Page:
Click here to Skip to main content
Click here to Skip to main content

Win32 Handle (HWND) & WPF Objects - A Note

, 5 Dec 2010
Rate this:
Please Sign up or sign in to vote.
Win32 Handle (HWND) & WPF Objects - A Note

Well, there is a common confusion for many who are working with WPF objects. Is it truly interoperable with Windows environment, or more precisely, does it act the same way as it does with normal Win32 objects?

The problem here comes with the fact that each WPF window has only one window handle (HWND) and each other controls are actually placed as content to the window and does not have any entry on Kernel table(no HWND) except of course Popup class in WPF. In this post, I will try to cover the basis of HWND (for those of you who don't know) and later go on with what are the changes of it with WPF environment.

If you know what HWND is or how it works, please skip the next section.

Overview of Win32 HANDLE

Win32 Handle is very important for any Win32 applications. For every Win32 app, Kernel maintains a Table which has entries to identify a memory address. A HANDLE is actually a DWORD (32 bit integer) which maps the memory address on the table. So if you get a HANDLE, you can easily locate the memory address it points to. Each object that you have in Windows (like windows, buttons, mouse pointers, icon, menu, bitmap, etc.) has entries in the table and the object is traced using both internally by windows or by programs using those HANDLEs. Even though it is just an unsigned integer value, you should not edit the value, otherwise the HANDLE could not be used to point the object anymore.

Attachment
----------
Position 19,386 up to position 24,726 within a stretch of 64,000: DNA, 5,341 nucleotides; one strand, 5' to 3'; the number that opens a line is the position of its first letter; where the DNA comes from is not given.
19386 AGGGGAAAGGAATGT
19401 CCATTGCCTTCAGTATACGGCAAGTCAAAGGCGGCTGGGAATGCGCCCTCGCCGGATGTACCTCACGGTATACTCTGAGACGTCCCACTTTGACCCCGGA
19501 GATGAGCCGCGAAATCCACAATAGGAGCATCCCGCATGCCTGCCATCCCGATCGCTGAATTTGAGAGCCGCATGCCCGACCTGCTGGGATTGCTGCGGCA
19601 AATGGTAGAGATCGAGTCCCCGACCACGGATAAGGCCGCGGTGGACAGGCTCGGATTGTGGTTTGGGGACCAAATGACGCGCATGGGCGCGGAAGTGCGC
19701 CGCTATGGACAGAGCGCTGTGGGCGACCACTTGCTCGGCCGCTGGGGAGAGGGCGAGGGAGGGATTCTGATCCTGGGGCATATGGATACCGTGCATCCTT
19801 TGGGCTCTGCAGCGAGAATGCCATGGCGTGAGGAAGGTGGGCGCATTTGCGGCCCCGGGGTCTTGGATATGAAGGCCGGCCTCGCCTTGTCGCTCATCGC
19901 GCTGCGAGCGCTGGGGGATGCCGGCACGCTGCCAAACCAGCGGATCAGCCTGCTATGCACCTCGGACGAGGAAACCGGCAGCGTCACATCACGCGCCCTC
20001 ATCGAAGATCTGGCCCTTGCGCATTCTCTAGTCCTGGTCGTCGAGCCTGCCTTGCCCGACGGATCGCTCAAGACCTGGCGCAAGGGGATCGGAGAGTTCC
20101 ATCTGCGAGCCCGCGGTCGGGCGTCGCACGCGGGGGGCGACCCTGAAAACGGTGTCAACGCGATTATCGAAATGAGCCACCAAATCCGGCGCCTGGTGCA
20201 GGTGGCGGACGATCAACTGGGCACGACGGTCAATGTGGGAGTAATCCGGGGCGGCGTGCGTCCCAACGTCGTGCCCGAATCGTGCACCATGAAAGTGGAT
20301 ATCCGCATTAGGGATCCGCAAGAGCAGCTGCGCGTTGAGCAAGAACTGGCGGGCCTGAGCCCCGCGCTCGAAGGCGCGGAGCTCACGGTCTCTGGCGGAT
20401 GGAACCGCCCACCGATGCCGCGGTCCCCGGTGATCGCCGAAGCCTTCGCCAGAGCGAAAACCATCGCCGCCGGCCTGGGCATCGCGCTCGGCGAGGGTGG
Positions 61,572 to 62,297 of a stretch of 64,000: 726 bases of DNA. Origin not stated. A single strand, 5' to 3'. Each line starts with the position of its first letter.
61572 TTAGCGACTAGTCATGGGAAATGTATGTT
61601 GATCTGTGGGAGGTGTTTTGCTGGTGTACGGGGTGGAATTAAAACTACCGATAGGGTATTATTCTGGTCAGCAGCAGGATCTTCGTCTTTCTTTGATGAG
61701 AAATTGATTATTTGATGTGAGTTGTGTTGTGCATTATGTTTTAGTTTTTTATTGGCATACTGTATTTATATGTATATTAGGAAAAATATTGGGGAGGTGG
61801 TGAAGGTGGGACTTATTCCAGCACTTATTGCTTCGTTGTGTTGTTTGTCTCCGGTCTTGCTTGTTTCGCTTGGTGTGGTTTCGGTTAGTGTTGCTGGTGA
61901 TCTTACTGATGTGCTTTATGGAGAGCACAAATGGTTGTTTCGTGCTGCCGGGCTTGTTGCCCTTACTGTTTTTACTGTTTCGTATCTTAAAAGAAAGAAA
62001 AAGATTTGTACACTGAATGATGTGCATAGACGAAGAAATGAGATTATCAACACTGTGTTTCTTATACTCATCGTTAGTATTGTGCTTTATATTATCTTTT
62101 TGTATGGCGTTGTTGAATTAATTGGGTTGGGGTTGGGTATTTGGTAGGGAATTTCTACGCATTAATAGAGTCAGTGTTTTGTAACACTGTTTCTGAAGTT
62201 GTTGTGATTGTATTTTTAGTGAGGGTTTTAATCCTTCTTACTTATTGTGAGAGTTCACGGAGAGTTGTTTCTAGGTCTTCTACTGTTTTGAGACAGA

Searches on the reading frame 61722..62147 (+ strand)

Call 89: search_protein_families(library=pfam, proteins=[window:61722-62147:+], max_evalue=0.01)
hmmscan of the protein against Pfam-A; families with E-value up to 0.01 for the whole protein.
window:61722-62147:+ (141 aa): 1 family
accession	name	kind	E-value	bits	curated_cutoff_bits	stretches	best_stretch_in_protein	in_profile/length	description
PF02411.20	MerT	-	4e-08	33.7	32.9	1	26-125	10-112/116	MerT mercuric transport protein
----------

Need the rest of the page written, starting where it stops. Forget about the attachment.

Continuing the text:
Based on the Type of HANDLE can be categorized into HWND, HINSTANCE, HMENU.

HWND

HWND is a special HANDLE which points to a window object. HWND is said to be a pointer to a Window. To get any Window, its Child or Dialog box object, we need to use an HWND object. Communication between two windows is also done using HWNDs.

HINSTANCE

HINSTANCE is a special HANDLE which points to a program instance. Kernel keeps a HANDLE to the instance of the program so that later on the program could be communicated from outside.

HMENU

For every dropdown menu, a HMENU handle will be associated with it. HMENU handle is used to alter content of the dropdown menu item.

WPF Objects and HWND

WPF objects are not HWND based. Then how does it communicate with window handle? Yes, this question comes into the mind of every programmer who starts working with WPF after having considerable amount of exposure in the Windows environment.

First of all, OS cannot render any object without having a reference to HWND to its kernel. Hence is the case with WPF. So WPF window actually holds a reference to one window handle. Even you can get Window Handle for any Visual inside the WPF window.

ListBox lst = new</span /> ListBox();
HwndSource source = (HwndSource)HwndSource.FromVisual(lst);
IntPtr</span /> hWnd = source.Handle;

So this is a very basic step to get HWND data for any visual. Similarly, for a Window, you can get the Window Handle using: